Finazzo: What you see with Abercrombie a lot is that they really find a trend that is working. They really start the trend. But we wait until we actually see it on our kid before we react to it. What they haven't done as well as they could have is replenish the product that's selling in the store, either by design or they just can't.

We look at what the trend is and make sure it's on our kid. Then when we see that trend, we maximize that trend, and make as much profit as we can. It's O.K. to be on the downtrend of a trend. You can still make money when a product is slightly on the downtrend, post-peak.

Geiger: By definition, the demand curve is a parabola. So just post-peak has the same potential as just pre-peak. But because we're fashion followers -- and we think the masses want styles longer -- when other people bail our of a style or classification we get a monopoly on it.

Q: Give me an example of types of clothing you are selling now that is post peak?


Cargo shorts, carpenter jeans, graphic T-shirts, hooded sweatshirts.

Geiger: We react to trends, not fads. Two years ago, there was this whole peasant look for women. That was a bomb. That was a fad not a trend.

Q: Tell me about the consumer research you do to know you're targeting the right trends? You do Internet research that allows your shoppers to react to future clothing you may sell, giving you more information on what goods to ultimately put on store shelves.


We tap the 500,000 users on our Web site who we use to screen designs. We target groups of 10,000, and they have the ability to look at future merchandise designs and say which ones they like. We get like 3,000 responses back in 3 days. That's a huge statistical sample.

We do 20 of these tests a year, or about two a month. We find out a lot about what kids want. These kids may be young, but they're very sophisticated and know exactly what they want and what they're willing to pay for it.

Finazzo: We also do product tests in stores. We have 50 test stores. We also do focus groups in high schools. We do a lot of research with the design group going to spring break and living with the kids. And we have a college division where we do a lot of research on the college market.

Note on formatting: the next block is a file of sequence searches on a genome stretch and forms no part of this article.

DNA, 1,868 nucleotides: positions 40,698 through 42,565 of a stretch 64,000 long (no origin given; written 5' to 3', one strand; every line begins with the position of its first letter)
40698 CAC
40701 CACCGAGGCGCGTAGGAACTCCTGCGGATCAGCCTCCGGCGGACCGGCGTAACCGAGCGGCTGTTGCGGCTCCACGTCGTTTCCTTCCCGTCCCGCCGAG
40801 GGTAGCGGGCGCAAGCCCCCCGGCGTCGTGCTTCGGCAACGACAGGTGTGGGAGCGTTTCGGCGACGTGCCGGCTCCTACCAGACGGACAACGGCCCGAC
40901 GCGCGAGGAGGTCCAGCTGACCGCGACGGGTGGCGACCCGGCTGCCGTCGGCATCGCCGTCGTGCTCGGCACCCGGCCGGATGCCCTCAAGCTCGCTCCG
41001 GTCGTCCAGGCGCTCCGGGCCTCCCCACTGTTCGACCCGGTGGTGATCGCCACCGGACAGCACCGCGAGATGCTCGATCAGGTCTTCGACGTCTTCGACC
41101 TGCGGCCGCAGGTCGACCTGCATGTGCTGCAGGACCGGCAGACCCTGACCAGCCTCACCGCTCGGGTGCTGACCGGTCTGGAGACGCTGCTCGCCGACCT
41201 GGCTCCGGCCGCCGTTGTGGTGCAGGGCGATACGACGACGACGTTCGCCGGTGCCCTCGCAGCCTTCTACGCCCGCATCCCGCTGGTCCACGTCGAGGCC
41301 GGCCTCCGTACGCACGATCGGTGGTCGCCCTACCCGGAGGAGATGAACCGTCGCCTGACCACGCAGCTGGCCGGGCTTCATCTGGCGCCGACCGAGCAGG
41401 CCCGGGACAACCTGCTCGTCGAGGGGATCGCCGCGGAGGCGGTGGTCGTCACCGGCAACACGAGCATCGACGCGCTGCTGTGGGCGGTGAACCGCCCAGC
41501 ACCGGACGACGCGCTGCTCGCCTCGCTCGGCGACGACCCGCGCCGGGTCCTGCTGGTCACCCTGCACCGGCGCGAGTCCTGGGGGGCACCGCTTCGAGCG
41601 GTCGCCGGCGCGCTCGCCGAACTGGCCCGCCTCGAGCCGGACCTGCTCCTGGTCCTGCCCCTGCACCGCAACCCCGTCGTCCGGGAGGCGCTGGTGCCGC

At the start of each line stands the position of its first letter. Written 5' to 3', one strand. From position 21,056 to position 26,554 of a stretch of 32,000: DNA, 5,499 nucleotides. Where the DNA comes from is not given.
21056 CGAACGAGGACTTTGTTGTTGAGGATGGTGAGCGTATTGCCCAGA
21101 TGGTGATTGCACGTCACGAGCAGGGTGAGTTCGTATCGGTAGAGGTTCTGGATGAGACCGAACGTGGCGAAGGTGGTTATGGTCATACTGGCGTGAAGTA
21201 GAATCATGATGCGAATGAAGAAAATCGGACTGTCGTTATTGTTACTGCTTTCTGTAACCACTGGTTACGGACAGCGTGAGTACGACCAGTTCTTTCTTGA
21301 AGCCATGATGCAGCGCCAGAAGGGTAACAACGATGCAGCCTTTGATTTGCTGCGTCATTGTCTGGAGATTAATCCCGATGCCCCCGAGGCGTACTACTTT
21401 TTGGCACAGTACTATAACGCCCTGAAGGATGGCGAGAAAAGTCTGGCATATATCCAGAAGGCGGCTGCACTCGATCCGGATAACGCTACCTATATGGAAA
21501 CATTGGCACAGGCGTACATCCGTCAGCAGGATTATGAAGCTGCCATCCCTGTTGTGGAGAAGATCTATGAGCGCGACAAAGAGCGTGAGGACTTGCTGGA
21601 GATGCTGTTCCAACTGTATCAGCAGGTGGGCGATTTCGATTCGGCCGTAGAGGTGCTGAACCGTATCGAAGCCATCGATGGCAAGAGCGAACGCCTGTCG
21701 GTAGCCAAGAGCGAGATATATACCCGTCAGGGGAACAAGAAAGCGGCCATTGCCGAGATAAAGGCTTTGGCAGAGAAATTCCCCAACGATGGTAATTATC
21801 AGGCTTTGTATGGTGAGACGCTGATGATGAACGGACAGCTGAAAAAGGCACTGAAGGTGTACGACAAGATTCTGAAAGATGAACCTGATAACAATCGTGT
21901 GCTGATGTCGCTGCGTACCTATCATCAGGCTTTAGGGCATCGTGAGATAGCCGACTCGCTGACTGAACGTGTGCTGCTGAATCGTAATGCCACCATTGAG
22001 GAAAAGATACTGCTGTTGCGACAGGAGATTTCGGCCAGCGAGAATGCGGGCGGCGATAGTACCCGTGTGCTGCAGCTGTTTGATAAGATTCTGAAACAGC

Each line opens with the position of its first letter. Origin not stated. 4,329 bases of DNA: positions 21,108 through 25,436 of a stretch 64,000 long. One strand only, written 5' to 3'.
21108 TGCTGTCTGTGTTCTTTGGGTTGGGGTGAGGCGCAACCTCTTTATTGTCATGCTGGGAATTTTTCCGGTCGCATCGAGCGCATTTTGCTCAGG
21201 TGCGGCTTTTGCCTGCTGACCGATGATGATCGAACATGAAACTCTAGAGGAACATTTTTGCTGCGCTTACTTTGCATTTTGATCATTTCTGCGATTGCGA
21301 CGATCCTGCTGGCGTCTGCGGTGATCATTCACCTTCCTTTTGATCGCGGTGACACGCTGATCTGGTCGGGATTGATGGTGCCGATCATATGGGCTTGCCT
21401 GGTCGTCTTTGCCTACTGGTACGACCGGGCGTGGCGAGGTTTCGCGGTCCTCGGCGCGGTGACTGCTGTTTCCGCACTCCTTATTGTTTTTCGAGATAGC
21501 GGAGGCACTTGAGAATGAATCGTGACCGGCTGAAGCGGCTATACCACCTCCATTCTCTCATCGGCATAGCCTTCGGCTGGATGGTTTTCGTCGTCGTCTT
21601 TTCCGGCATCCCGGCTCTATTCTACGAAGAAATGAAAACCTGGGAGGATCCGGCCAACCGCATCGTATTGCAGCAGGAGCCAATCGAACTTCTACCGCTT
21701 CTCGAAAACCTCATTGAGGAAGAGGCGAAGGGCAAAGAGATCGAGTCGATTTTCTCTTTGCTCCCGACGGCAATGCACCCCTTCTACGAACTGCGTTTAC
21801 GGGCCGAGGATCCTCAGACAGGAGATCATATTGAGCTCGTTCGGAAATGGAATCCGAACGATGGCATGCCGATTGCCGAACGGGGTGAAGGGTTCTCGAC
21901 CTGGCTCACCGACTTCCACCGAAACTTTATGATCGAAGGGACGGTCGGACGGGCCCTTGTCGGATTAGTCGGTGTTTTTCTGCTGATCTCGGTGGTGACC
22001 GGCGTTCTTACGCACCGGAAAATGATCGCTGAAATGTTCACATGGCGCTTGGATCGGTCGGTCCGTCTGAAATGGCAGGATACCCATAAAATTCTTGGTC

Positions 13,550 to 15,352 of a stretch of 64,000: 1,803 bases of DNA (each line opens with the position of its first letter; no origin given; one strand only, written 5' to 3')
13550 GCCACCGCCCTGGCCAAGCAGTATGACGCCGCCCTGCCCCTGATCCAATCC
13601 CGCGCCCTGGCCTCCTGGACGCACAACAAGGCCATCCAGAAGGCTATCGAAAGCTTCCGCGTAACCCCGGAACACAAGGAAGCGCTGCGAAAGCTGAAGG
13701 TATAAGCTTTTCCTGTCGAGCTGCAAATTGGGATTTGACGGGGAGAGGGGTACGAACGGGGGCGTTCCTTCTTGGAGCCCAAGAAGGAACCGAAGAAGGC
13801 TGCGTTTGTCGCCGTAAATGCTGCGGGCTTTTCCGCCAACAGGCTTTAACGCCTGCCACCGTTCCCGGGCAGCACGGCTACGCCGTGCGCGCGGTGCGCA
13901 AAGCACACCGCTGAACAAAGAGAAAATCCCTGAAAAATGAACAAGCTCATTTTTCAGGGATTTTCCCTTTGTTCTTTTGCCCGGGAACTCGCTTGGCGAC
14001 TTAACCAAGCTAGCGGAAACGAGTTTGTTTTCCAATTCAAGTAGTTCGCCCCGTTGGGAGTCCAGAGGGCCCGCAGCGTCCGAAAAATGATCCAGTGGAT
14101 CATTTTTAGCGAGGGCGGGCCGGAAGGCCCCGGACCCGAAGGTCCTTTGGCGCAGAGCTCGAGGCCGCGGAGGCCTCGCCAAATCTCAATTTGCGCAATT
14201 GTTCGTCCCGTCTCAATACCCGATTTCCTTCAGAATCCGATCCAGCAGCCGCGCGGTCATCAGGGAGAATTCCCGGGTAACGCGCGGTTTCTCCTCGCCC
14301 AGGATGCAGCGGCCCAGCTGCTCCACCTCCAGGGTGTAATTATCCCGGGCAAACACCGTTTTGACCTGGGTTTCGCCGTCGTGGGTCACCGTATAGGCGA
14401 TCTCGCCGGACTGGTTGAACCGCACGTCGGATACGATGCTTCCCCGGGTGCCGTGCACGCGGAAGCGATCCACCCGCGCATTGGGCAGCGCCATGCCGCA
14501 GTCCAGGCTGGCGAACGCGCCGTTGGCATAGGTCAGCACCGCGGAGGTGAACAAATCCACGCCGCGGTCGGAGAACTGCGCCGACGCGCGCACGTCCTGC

Q: Do you flow merchandise into your store more quickly than rivals like Abercrombie?


I think everybody pretty much does it on the same kind of cycle. We have the ability to replenish more of our merchandise more quickly because such a large percent of our business is printed graphic T-shirts with our logo on it. Our goal is to be able to fill in by size, by color, by screen, by store, in 72 hours, which nobody else can do.

Q: How do you do that?


There are 16 venders we have used since I started here. One of these guys, who shall remain nameless, has a printing plant in Long Island. At his risk, he stocks 2.5 million blank T-shirts at a time and is totally integrated into our systems. He has invested millions of dollars in infrastructure to be able to receive orders, print them, and get them out the door and to stores in 72 hours, except for California. That takes five days because of trucking time.

Last year, we sold about 14 million graphic T-shirts. We sold 800 in 1996.

Q: At $491 dollars in sales per square foot a year, Aeropostale has the second-highest sales per square foot in teen retail, second only to the chain Hot Topic. How do you do that?


We like to create relatively small stores -- 3,500 square feet is our average store. We sell more units per square foot than any of our competitors. While it's a simple concept, it's functionally difficult to pump that many units through a store. That's about a 140,000 units per store, per year.

Hot Topic is somewhat more productive but they have smaller space, about 1,500 to 1,600 square feet per store. But we're over $100 higher than American Eagle or Abercrombie in sales per square foot. And it's not like we feel we're at our potential either. We have always said to investors we feel we can get to $600 a square foot.

So the math becomes very easy if you can do $600 a square foot, and if you have an average box of 3,500 square feet. Your average store does at some point $2.1 million in sales a year. If you have 900 stores, that's over $1.8 billion in annual sales. We would like to stay at the top of [the BusinessWeek Hot Growth] list for many years.